Global stocks faltered and oil prices fell below $72 a barrel on Friday as waning risk appetite lifted the U.S. dollar against most major currencies.

Analysts said a lack of conviction that the global economic downturn was indeed ending had dragged down oil and equities markets on expectations that fuel demand could stay weak.

U.S. Treasury debt prices eased as a dearth of economic data brought the prospect of $112 billion in new bonds coming to market next week into fuller focus.

No major U.S. data was scheduled for release on Friday.

U.S. gold futures turned lower as the dollar partially recouped recent losses. Copper fell, weighed by rising inventories and broad-based losses among commodities linked to a stronger dollar.

World equities came under pressure after scaling an 11-month peak as investors took stock of recent hefty gains. The MSCI all-country world index <.MIWD00000PUS> fell 0.25 percent after touching a high last seen in early October.

But Wall Street moved higher after brokerages upgraded stocks in several sectors, and investors braced for possible volatility from the expiration of options on Friday.

There's not a whole lot of really bad news out there, and there is a bit of good news, and that is teetering the market up a bit, said Warren Simpson, managing director at Stephens Capital Management in Little Rock, Arkansas.

Chevron Corp gained 1.2 percent to $72.85 after Credit Suisse upgraded the shares to outperform.

Procter & Gamble Co
jumped 3.3 percent to $57.33 after Citigroup upgraded the stock to buy on news P&G is ready to lower prices to win back market share. P&G was the top boost to the 30-stock Dow Jones industrial average.

At 1 p.m., the Dow <.DJI> was up 48.60 points, or 0.50 percent, at 9,832.52. The Standard & Poor's 500 Index <.SPX> was up 3.34 points, or 0.31 percent, at 1,068.83. The Nasdaq Composite Index <.IXIC> was up 6.25 points, or 0.29 percent, at 2,133.00.

There is still no indication that the market wants to come down. We are not generating enough noise or investment debate to suggest that the market is tired, said Geoff Wilkinson, head of investment research at Mint in London.

There is some strong suspicion that some of the moves we have seen recently is driven by people who need to buy this market, rather than want to, he said.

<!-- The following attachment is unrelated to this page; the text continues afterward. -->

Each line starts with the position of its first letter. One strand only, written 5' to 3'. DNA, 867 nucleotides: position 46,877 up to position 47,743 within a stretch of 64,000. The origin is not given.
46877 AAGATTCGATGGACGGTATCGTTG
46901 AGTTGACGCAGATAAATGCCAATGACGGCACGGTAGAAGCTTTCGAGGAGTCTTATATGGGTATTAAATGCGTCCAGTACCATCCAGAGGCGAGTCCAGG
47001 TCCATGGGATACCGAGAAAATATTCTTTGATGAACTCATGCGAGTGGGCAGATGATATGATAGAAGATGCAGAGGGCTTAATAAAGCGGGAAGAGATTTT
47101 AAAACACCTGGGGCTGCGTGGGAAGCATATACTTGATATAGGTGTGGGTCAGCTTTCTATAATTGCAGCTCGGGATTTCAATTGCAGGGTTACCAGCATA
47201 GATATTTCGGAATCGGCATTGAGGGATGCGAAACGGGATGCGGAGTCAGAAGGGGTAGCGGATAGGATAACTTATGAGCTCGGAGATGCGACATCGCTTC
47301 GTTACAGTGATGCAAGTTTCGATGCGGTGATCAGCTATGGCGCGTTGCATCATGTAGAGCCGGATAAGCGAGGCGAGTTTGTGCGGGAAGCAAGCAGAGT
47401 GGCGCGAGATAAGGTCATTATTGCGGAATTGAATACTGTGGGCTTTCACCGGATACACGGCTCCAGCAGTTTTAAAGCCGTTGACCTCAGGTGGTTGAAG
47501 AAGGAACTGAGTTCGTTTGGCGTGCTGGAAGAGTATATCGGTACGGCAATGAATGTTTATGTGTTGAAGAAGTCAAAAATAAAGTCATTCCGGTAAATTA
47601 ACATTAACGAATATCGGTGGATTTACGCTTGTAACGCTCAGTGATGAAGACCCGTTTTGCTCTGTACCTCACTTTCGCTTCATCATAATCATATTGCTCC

European shares pulled back from an 11-month high set on Thursday as commodity stocks slipped, but Britain's leading share index logged a sixth straight session of gains, supported by an early rise on Wall Street,

The FTSEurofirst 300 <.FTEU3> of top European shares closed 0.5 percent lower at 1,006.50 points

The FTSE 100 <.FTSE> in London closed up 0.2 percent at 5,172.89, another 12-month closing high.

The day is very quiet, with volumes low and options expiries offering the only real direction and, investors just unwinding a few positions ahead of the weekend, said Arifa Sheikh-Usmani, an equity trader at Spreadex.

Euro zone government bond prices gave back initial gains in a quiet session after U.S. Treasuries slipped at midsession. Weakening bourses provided Bunds with good support.

U.S. government debt sagged on the prospect of heavy supply. Benchmark 10-year notes fell 10/32 in price to yield 3.43 percent.

U.S. crude for October delivery fell 33 cents to $72.14, after touching a low of $71.27 in earlier trade. London Brent fell 17 cents to $71.34.

The euro dipped to $1.4722, down 0.1 percent, after hitting a one-year high on Thursday.

The dollar index <.DXY>, which measures the dollar's value against a basket of six major currencies, rose 0.4 percent to 76.457, having bounced off Thursday's one-year low of 76.010.

The December gold contract was down $2.50 at $1,010.90 an ounce in New York.

Asian stocks retreated from 13-month highs as a conflicting picture about the strength of a U.S. economic recovery stopped investors from extending this week's rally.

The Nikkei index <.N225> fell 0.7 percent, breaking a three-day rally, while the MSCI index of Asia Pacific stocks traded outside Japan <.MIAPJ0000PUS> dipped 0.6 percent.

(Reporting by Chuck Mikolajczak, Nick Olivari and Pedro Nicolaci da Costa in New York; Chris Baldwin and Dominic Lau in London; writing by Herbert Lash; editing by Padraic Cassidy)